Crows have always held my interest for as long as I can remember. Oh, I know they are mischief-makers at times, and do eat young birds in their nests when they find them, and some hunters dislike them and their cousins the Blue Jays, for warning game of their presence. But I always felt they did me more good than harm during my commercial farming years. Be that as it may, I recently received a letter from a long-time reader-friend about a crow he found that needed attention. In a side note, he requested I not use his name or address, if his letter was used in a column.
Years ago when we found a bird or animal in distress we took care of it. Today the only folks that can legally have a wild animal in their possession are licensed "rehabilitators."
Also,under current law, one cannot be in possession of any wild bird's nest, even though in most cases the nest will never be used again by its builder. As a youngster I collected birds nests after the nesting season had closed for the year. The first public lecture I gave (and received money for), was a display of my nest collection and told about the birds that had built them. I also showed and discussed the collection at the Cheshire Fair here in Swanzey in 1939. Some years ago, after the law was changed, I destroyed the collection. I did not wish be a lawbreaker.
Now for our reader's letter. It read: "I was in Groveton the first of June and saw a baby crow in the road so I stopped and picked it up. It was unable to fly, had very few feathers, and it was going to rain. (It did rain and continued for the next three days.) The baby could never have made it on its own, so I took it home. My aunt, who has been gone for 20 years, had a recipe for baby bird food. My daughter made some up for the crow. It took a day or two until the crow got on to it, but when it did, it loved it."I'm sure you have heard a young crow being fed by its mother and this youngster sounded just like that. My daughter named it Hazel, as we believe it is a female as its beak is quite short and it is quite small. By the end of June she was eating eggs, hamburg, and I would go to the garden and dig worms, etc. She would stay on a roost in the shed that I made for her and would sail off the roost in the morning, then call for food. Her wing feathers seemed to grow faster than her tail. She would fly a short way, but when she landed she would kind of fall over forward. Once her tail feathers got long enough she used them to slow down enough to stay upright. Into July she was flying real good and began to roost in a maple tree near the side of the house. The limbs come about 4 feet from the window. If you opened the window she would jump on your hand and come in, or she would fly out of the tree onto the barn roof. When she hollered for food my daughter would open her window and Hazel would fly right to her. In August Hazel was doing her 'thing' and stayed around the house. When she wanted something to eat she would let you know. When we came home and didn't see her, all we had to do was call her, and she would fly right to us. She was a great bird to hide things. If she received more food than she wanted she would put it in some grass and put leaves over it, or hide it in my daughter's flower pots. In August she was hearing other crows around the house. There is a tree-line north of the house between two fields and there was always three or four crows over there. Hazel would get quite uneasy in the afternoons when she was getting ready to roost, and she started roosting with the other crows but would be back at the house in the early morning, calling, cawing for food. She would stay around all day. In September she spent all her time with the other crows. She now had all her adult feathers. They are new and shiny, and she really looks good. She hasn't been to the house now for a couple of weeks. We hear the crows and walk out into the field, holler to her, and she will fly down and land on my arm, and I feed her hamburg. Early this morning (Sept. 29) I walked down and called Hazel down. She came and landed on my head. I did not see her on September 30.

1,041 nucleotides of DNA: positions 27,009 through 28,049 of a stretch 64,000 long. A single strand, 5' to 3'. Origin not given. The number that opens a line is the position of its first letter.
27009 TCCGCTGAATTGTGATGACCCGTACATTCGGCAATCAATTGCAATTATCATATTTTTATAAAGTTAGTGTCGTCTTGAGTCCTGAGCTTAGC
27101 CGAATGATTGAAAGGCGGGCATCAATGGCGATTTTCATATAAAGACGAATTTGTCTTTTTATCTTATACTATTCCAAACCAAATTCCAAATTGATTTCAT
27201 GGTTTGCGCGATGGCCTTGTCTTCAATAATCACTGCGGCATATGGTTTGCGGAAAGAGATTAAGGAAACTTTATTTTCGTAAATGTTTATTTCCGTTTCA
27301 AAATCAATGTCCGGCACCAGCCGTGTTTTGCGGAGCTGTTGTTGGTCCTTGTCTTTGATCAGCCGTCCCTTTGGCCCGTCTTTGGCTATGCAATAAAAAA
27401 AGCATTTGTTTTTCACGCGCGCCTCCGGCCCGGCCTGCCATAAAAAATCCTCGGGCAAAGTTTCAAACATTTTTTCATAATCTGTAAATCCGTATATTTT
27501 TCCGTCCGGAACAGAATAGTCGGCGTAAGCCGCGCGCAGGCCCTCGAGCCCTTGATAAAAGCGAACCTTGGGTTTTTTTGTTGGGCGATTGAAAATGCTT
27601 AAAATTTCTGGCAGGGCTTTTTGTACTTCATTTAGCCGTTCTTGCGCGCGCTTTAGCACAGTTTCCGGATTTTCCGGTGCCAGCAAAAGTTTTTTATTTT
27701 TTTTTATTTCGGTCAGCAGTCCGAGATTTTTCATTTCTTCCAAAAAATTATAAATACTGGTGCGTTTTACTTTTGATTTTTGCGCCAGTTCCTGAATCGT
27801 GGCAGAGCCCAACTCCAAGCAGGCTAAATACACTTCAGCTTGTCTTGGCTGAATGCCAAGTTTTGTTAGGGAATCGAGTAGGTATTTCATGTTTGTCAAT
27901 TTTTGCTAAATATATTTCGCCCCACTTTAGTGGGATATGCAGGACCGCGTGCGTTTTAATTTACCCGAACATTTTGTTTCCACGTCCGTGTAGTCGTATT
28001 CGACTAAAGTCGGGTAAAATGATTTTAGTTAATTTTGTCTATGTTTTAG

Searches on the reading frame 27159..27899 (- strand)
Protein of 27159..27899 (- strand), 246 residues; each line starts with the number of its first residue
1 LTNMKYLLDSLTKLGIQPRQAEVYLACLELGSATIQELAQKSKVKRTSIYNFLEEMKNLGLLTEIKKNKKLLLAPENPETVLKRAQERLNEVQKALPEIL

"We have had a great time with her, lots of fun. She liked to untie my shoes or try to hide stuff in my shoes. She makes a ratcheting sound like a fast clicking noise. I have heard wild crows do it but not often. I hope she stays around this winter. We sure will miss her if she leaves."
What a great story! I doubt if Hazel will alight on a stranger's head or arm. Crows are smart! That's why I like them so much. I can only add I wish it had happened to me.
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I am no longer able to write letters. Columns are written three weeks in advance and contain answers to questions. For a timely reply, please enclose a phone number. Phone numbers or addresses will NOT BE RELEASED without your permission!
Stacey Cole's address is 529 W. Swanzey Road, Swanzey, 03446.